In a scathing letter to Facebook this month, Missouri U.S. Senator Josh Hawley, along with three of his Republican colleagues, renewed his criticism of the social media giant, saying the company censors conservative voices.
It’s Hawley’s latest call for more government scrutiny and regulation of tech companies stemming from concerns like data privacy, internet addiction and censorship.
And while a political science professor notes that Hawley’s zeal for going after social media wasn’t a central part of his campaign in 2018 and some Republican voters aren’t sure the government should have a major role in regulating these companies, his constituents still support his efforts and generally like what he’s doing in Washington.
In the past four years, Americans’ attitudes are increasingly negative when it comes to the effect of technology, according to polling by the Pew Research Center. One in three Americans now say tech companies are not helping the country.
In an interview with KCUR, Hawley said his focus on tech companies came from what he heard from parents.
“They're so worried about what their kids are exposed to online, but they're also worried about these tech companies tracking their kids online and building a profile of their kids online that's going to follow them all of their lives,” he said. “And parents increasingly feel like they don't have any control.”
Hawley, a father to 4-year-old and 6-year-old boys, said he thinks about this issue every day.
“We strictly limit their screen time and, as every parent knows, it is a challenge. I mean, we are surrounded as parents by screens, by devices,” Hawley said.
Since taking office in January, he’s introduced a bill that would automatically limit your time on a social media site like Facebook to 30 minutes a day, although a user could get rid of this time limit. Another bill would create a program to download on your computer to stop companies from collecting personal data.
The time-limit bill appeals to Kathy Beckner of Lexington, Missouri, which is where Hawley grew up. She home-schools her granddaughter and worries about the time she spends online.
“I'm very careful when [my granddaughter] gets on the computer about what she turns on,” Beckner said.
Bill Kartsonis, a member of the state’s GOP committee, said he likes what Hawley has prioritized so far and thinks “he’s doing an excellent job.”
“There's a lack of trust for some of these technology companies,” Kartsonis said. “And with things that move so rapidly, like telecommunications and technology, Congress cannot just modify the rules once every 20 or 30 years. They need to hold extensive hearings, and look at some elements every year.”
Republicans generally are reluctant to impose regulations on private companies but there is a strong interest to protect data and privacy. That’s created disagreements within the party for how to address the power of tech companies, according to University of Missouri political science professor Peverill Squire.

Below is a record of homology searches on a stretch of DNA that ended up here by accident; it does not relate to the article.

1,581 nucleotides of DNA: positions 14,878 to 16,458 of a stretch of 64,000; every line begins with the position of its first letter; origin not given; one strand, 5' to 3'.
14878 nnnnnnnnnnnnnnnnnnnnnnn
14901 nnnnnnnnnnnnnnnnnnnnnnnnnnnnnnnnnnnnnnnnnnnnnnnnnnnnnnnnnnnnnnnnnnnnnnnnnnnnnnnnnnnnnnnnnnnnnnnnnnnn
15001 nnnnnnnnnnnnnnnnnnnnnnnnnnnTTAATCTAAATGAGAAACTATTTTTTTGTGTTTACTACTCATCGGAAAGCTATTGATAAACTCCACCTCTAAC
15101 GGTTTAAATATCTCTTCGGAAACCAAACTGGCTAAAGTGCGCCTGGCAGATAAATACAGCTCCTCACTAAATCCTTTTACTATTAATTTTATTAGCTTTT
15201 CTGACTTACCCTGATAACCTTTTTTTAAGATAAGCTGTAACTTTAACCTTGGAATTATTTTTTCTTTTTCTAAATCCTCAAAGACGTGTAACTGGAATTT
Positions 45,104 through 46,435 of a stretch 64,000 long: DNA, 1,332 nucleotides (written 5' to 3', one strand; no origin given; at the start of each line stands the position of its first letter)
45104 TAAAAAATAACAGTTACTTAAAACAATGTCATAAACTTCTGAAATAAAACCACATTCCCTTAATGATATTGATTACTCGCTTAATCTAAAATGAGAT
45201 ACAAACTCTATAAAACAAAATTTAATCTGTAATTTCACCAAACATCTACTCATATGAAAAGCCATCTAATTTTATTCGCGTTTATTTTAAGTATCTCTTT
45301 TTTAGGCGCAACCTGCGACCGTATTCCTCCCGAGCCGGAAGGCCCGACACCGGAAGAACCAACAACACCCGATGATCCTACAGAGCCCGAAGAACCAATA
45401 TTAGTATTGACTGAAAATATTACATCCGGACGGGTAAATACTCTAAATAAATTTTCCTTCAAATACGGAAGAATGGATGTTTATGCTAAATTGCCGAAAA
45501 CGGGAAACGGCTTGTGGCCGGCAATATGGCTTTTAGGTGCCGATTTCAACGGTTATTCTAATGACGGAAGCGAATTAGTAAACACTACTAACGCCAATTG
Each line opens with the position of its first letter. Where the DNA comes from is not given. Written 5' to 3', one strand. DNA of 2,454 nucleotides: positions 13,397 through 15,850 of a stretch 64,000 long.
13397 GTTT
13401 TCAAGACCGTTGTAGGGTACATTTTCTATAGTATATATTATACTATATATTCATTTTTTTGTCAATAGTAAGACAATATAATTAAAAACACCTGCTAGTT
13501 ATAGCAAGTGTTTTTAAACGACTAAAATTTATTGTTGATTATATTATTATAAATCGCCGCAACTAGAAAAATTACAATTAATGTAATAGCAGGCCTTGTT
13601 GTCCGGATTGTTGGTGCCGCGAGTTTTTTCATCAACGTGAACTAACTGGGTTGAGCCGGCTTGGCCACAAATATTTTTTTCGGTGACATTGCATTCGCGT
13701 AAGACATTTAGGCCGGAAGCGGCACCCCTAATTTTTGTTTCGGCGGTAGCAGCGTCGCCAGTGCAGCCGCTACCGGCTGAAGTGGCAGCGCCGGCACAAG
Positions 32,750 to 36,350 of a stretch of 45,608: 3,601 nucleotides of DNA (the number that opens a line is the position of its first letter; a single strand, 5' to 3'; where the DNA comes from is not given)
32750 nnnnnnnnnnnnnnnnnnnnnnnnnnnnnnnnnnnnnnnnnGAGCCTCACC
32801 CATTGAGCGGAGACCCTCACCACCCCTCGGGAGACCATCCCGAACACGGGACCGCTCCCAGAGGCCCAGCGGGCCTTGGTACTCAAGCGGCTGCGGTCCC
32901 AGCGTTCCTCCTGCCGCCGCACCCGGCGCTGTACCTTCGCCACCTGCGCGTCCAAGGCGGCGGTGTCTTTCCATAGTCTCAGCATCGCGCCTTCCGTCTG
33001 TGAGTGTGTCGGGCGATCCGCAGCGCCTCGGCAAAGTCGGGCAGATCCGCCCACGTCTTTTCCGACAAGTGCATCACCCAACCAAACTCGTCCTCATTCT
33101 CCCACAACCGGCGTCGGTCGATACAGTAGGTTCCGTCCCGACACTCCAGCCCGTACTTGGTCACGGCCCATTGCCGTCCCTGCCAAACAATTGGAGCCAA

When Hawley proposed holding large tech companies liable for user-posted content, conservative advocacy group Americans for Prosperity called the legislation “misguided.” It's important to note that part of the bill addressed the issue of censorship of conservative viewpoints by requiring companies to show their content removal process in order to be immune from lawsuits.
Steven Seitz said while he’s concerned about social media addiction, but he thinks having the government set a daily limit is an overreach.
“I don't care for people spending time on social media,” said Seitz, a truck driver in Wellington who voted for Hawley. “I don't think it's the government's place to say that you're limited on that time. I don't agree with that.”
On the campaign trail, Hawley focused on attacking former Sen. Claire McCaskill’s record and talking about the confirmation of then-Supreme Court nominee Brett Kavanaugh. Hawley’s campaign website mentioned his investigation into Google’s handling of user data as state attorney general.
Squire said Hawley’s work as attorney general gave an indication that he would focus on this topic, but that tech companies weren’t a major talking point.
“It's not something that certainly was central to his campaign,” Squire said. “It's not an issue that Missourians really have paid close attention to. It's not something that we've really seen contested in any race up and down the ticket.”
And Squire said the debate about the role of government in regulating tech companies might not seem as pressing to voters.
“There are certainly millions of Missourians who use various social media platforms. And they are of course concerned when there are questions raised about privacy and the use of their personal data,” Squire said. “But it's still a little distant from daily life.”
For his part, Hawley said he ran on his record.
“I sharply criticized my former opponent for not being tough enough, on big corporations in general, and particularly on big tech,” Hawley said.
And while he’s gotten more attention from national outlets for taking on tech companies — as well as speaking at President Donald Trump’s social media summit in July — he’s also introduced bills on issues like student loans and flooding.
Regina Stickley doesn’t follow politics closely and mainly voted for Hawley because she didn’t like McCaskill. She likes that he’s taking on big tech, but is skeptical that Congress will pass any of his tech bills.
“I hope he has a blessed time trying to get this stuff done,” said Stickley, who also lives in Lexington. “Sounds like he's gonna need some prayers on some.”
So far, none of the tech bills he’s sponsored have made it to the Senate floor for a vote.
Aviva Okeson-Haberman is the Missouri government and politics reporter at KCUR 89.3. Follow her on Twitter: @avivaokeson.